Japan’s PFA laments lack of local alternatives

Daisuke Hamaguchi, CIO of the Pension Fund Association, wants to boost returns, but faces an immature domestic alternatives market and rising hedging costs.
Japan’s PFA laments lack of local alternatives

The Pension Fund Association (PFA), Japan’s largest private-sector retirement fund with $100 billion under management, wants higher returns but lacks sufficiently high-yielding opportunities at home, says chief investment officer Daisuke Hamaguchi.

Across the board, Japanese institutional investors are struggling with historically low returns on assets, such as domestic government bonds, in which they are heavily overweight, after the Bank of Japan launched its negative interest rate policy last in January last year.

Previously they had been content with low-single-digit yields, but they are finally being forced to take more action, especially since the country’s inflation rate is finally showing signs of life.

Japan is thus becoming a huge exporter of capital as asset owners seek to diversify their holding and higher return on investments overseas.

However, as they venture abroad in increasing numbers, the costs of hedging against foreign exchange fluctuations and rising US interest rates are swelling.

The local regulator, the Financial Services Agency (FSA), is so concerned about regional banks’ unrealised losses on dollar-denominated assets that it is investigating their foreign currency and interest rate exposures, according to people familiar with the matter. Regulators and the government want to see a rise in asset-and-liability management expertise across the board.

“Many Japanese investors are selling US bonds now to reduce their currency exposure,” said Shuichi Ohsaki, chief Japan rates strategist at Bank of America Merrill Lynch. 

PFA is one of the few domestic pension funds that are already investing in alternative investments, such as hedge funds, property and private equity, though admittedly in a relatively constrained manner. The institution started investing in private equity back in 2003 and the vast bulk of those allocations are overseas.

PFA had a total of ¥11.8 trillion ($104.66 billion) under management as of March 31 last year, of which it runs about ¥5 trillion internally. It provides benefits to people who have left other corporate pension funds. Given its heft and position, it has influence within Japan’s asset management community.


In an interview with AsianInvestorDaisuke Hamaguchi, PFA’s chief investment officer, laid out the firm’s alternatives strategy.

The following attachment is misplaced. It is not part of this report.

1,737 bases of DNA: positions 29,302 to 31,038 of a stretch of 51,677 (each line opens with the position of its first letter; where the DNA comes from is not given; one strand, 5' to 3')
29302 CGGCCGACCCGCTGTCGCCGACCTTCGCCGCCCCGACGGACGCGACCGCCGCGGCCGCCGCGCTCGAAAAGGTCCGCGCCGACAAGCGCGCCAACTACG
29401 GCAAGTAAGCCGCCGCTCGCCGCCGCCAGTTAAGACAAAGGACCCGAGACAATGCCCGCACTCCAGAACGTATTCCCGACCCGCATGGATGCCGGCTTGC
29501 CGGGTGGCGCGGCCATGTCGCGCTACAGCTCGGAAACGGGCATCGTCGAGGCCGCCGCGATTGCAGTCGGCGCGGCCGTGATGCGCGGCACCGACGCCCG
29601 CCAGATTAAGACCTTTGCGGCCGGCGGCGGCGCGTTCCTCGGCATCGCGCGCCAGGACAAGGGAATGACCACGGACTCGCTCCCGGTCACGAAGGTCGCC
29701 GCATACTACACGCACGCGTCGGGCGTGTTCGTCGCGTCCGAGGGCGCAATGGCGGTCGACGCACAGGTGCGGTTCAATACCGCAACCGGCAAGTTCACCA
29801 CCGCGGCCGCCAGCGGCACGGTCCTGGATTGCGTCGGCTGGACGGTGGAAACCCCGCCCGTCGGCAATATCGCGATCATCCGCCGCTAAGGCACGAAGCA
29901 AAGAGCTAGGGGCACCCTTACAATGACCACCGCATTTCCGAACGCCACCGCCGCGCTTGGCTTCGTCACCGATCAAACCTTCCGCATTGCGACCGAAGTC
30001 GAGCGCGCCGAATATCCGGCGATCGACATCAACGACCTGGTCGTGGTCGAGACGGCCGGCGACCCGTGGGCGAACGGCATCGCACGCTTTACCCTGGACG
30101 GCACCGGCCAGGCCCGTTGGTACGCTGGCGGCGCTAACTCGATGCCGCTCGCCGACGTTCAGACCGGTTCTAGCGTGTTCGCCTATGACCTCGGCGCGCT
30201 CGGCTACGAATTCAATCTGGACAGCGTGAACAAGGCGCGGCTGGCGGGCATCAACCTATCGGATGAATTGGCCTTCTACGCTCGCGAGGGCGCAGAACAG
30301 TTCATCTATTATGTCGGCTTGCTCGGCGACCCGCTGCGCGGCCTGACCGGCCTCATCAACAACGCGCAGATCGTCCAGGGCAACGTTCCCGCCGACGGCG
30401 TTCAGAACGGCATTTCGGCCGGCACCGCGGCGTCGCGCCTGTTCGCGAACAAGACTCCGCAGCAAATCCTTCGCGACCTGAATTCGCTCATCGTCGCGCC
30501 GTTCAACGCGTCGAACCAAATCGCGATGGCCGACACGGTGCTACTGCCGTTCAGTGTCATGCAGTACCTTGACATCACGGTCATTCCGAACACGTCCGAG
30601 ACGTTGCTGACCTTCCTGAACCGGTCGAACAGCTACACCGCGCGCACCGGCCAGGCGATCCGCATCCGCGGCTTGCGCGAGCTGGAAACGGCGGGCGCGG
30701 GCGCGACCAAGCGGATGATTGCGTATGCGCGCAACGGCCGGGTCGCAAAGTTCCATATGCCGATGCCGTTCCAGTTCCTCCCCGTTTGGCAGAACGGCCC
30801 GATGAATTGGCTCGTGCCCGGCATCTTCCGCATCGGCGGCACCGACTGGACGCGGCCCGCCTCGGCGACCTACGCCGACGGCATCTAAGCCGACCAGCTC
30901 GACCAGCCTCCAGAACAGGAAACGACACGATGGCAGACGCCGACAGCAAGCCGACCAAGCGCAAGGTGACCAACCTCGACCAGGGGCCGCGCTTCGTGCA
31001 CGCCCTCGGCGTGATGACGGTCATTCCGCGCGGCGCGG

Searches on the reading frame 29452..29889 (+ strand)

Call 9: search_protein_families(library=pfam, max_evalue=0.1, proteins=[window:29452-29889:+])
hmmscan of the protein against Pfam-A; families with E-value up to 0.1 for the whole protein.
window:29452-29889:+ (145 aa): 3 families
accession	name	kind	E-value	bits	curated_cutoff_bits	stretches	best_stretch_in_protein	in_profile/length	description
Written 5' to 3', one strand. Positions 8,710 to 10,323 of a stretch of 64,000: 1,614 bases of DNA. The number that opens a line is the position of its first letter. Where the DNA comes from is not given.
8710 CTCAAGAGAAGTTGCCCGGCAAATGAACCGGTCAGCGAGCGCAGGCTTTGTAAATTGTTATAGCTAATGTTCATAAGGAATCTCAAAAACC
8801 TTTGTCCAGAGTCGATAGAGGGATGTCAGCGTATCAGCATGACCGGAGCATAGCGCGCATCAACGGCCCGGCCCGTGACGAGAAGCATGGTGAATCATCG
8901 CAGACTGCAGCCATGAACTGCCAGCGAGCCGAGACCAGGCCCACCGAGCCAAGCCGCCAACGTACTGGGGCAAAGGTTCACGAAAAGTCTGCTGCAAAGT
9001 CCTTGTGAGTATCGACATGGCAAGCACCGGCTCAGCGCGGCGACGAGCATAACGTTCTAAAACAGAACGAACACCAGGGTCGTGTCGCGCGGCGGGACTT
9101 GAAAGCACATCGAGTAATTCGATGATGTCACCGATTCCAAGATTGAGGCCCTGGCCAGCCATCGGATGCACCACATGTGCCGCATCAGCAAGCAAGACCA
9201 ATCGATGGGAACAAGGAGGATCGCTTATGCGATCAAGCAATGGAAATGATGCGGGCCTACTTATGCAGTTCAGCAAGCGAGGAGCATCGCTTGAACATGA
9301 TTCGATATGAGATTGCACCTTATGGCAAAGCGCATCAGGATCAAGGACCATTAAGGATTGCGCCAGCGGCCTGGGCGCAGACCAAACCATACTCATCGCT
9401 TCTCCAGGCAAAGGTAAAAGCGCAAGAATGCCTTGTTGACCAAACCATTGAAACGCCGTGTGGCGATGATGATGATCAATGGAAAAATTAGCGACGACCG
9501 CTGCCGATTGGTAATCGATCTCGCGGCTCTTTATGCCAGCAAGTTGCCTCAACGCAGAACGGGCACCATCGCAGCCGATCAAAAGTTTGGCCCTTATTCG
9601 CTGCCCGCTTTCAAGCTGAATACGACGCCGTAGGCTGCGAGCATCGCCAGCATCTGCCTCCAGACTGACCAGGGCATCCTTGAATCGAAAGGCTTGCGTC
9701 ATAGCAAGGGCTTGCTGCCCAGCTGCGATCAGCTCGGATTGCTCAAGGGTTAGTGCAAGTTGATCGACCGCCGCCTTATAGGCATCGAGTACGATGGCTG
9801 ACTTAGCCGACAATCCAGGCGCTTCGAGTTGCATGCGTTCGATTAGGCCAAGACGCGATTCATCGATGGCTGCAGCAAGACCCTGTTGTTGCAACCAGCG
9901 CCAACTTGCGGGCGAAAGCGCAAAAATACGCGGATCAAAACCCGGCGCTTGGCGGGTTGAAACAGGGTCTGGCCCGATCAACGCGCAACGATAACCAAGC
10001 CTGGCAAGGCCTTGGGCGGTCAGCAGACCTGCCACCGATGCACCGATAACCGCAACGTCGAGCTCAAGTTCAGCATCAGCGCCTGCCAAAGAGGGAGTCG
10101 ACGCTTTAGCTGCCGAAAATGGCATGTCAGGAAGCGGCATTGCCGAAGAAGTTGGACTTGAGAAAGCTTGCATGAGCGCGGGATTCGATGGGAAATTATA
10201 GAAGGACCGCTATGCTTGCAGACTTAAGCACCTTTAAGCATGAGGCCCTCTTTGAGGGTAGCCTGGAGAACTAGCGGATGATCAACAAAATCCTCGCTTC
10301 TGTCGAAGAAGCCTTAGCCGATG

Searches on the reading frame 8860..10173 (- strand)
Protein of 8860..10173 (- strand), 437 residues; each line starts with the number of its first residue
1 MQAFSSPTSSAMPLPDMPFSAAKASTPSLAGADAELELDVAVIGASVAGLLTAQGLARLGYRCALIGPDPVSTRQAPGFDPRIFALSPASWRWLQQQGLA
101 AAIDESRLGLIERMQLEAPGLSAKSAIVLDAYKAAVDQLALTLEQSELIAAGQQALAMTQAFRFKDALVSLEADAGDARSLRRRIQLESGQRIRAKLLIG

Daisuke Hamaguchi

What percentage of your portfolio is invested in alternatives?

A Of our roughly $100 billion of assets, the percentage we allocate to alternatives is not big. We have around 4% in hedge funds, 3% in private equity and 2-3% for infrastructure and real estate. We are not like some of the Canadian [pension] funds, which invest around 20% in infrastructure.

One of the issues is that we don’t have a lot of opportunity domestically for alternative investment.

What percentage of your assets in alternatives are overseas?

Almost 100% is invested overseas. There is some onshore, but the market is still small as Japan does not have a large number of good funds. So obviously we have to bear some cost for monitoring overseas investments

Q Do you employ gatekeepers?

A We have four gatekeepers for our hedge fund portfolio and one big one for private equity, Hamilton Lane.

In the infrastructure space, we are working with Omers [the Ontario Municipal Employees Retirement System] on co-investing opportunities.

[PFA is involved with the Global Strategic Investment Alliance, an unlisted infrastructure vehicle set up by Omers and some Japanese pension funds in 2012, and the first of its kind in Japan.]

Q Will your allocation to alternatives stay the same in the foreseeable future?

A I think so. Again, we really need to have more domestic opportunities, then we could increase. But every time we have to go overseas and face currency risk, so we have to hedge, and hedging costs are rising because the Fed [US Federal Reserve] is hiking interest rates.

The basis swap market is very expensive. [On November 29 the three-month yen-dollar basis swap hit a record low of -94 basis points, while swaptions on 10-year dollar interest rate swaps rose to 90bp.]

Q How do you see the prospects for the Japanese private equity market?

A It is getting better. There have been funds in Japan for 20 years and they are still small. [In 2016 there was $10 billion worth of private equity deals versus $49 billion in China and $15 billion in India, according to Bain & Co’s Asia private equity report released this month.]

Our PE allocation is 3% but less than 10% of that is allocated domestically; the rest is mostly in the US and Europe. Asia [ex-Japan] is a small percentage. 




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